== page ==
Often times on Project Remote, we lament how un-remote most places in our country have become. Even when standing directly on the remotest place in an entire state. ……….Elaborate here using a couple states as examples. …….Then talk about the difference between feeling remote and being remote. ….Within this immense slit in the Earth’s crust, we feel just as remote as we actually are.
When the sun drops close to the horizon, the instinct to find a suitable place to camp kicks in. We select a camping spot on the river bank. We are now near the center of the largest roadless area in Texas.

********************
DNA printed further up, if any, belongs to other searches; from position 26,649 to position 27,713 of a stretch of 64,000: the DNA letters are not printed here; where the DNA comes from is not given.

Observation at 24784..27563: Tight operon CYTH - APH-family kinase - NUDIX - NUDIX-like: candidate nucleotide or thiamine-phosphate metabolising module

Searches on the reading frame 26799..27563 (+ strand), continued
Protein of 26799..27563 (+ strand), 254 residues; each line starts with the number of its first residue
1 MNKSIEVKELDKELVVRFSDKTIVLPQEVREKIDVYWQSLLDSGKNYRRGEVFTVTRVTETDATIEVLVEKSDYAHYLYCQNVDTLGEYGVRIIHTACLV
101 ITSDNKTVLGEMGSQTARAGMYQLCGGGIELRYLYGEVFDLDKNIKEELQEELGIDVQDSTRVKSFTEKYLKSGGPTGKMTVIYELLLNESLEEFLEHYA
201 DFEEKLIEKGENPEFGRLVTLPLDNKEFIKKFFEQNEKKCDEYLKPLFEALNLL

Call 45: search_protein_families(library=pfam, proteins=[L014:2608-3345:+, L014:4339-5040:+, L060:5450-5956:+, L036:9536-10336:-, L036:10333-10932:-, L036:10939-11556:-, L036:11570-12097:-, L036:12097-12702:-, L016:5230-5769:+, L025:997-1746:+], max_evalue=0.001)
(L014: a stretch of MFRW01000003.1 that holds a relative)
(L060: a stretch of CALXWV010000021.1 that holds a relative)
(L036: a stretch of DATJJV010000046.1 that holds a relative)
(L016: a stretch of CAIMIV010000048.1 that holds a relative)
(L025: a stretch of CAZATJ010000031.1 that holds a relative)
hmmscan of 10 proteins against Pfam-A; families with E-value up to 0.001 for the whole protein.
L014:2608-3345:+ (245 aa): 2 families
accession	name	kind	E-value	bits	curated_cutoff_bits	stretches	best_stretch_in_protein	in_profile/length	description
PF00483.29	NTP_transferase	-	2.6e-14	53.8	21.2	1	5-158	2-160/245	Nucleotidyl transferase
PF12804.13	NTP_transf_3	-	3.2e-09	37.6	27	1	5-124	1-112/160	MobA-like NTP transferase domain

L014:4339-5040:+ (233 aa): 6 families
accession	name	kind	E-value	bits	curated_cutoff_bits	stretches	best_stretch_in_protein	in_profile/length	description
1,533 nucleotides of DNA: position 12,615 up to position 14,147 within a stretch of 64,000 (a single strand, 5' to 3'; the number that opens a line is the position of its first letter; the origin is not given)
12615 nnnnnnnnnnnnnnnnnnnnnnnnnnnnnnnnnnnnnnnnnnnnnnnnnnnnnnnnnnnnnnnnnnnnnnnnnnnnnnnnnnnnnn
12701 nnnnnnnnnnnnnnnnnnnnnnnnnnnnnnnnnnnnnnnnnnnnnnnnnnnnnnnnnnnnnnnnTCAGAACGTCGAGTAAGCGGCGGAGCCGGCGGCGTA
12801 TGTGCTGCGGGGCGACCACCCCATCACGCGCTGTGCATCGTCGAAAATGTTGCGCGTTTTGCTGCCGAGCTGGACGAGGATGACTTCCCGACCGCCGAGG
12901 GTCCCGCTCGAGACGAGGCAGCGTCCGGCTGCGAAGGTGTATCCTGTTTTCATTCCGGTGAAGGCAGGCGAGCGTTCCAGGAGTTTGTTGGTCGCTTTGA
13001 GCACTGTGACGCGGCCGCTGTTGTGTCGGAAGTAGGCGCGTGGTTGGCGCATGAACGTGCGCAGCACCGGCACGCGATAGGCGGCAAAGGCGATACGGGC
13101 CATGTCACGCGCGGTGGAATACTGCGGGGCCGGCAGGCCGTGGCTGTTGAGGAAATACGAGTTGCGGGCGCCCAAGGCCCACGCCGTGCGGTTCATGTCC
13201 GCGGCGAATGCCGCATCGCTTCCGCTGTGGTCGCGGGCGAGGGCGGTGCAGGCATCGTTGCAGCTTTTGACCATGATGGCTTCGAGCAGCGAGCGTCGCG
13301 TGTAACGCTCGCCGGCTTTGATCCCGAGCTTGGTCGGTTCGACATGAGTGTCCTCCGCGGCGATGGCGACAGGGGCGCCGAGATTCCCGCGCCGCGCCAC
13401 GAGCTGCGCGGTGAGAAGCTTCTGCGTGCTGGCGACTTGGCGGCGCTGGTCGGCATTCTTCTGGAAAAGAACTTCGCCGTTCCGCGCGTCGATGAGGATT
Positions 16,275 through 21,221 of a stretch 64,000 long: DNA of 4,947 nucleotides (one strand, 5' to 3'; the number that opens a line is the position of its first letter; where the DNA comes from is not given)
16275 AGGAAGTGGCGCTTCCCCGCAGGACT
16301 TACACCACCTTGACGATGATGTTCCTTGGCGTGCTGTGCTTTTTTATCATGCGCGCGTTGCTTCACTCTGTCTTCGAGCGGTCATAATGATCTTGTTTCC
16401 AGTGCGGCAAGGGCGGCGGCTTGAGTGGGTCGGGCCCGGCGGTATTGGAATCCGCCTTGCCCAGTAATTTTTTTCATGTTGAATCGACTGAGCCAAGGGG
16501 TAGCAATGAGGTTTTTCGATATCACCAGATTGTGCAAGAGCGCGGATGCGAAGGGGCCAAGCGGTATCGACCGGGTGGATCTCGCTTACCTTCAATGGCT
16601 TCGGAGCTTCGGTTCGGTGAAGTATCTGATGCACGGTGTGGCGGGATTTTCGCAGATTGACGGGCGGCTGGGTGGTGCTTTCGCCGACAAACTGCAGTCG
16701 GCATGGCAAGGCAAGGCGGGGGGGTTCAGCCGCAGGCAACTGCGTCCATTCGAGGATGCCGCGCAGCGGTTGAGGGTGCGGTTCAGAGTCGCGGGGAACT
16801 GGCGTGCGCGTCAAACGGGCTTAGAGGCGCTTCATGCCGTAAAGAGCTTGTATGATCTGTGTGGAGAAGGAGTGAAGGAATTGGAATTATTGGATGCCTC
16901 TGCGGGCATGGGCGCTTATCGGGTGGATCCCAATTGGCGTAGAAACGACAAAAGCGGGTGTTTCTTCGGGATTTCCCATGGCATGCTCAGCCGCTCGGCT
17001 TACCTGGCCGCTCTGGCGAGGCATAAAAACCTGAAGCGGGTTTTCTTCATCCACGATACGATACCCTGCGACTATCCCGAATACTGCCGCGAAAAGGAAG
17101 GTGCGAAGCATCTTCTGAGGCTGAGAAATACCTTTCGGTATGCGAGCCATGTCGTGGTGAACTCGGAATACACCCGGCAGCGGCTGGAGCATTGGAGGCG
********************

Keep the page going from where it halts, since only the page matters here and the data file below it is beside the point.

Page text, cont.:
Incidentally, this area is jointly preserved and half owned by our neighboring nation/friends to the south–Mexico. Conservation is at its best when nations work together to preserve wild lands.
After 5 hours of seeing no one in 12 remote river miles, a party of two whitewater rafts flows swiftly by in about 2 eye blinks. Just long enough to yell hello.
Temperature drops and so does the rain for 24 straight hours. Three inches of rain accumulate. I fear greatly the potential for substantial river rise from this significant rain. This is about four months of rainfall–all in a day.
The story of Buchele….
Texas Remote Spot Expedition Journal in progress…..More to come soon!
Texas Expedition Journal in Progress….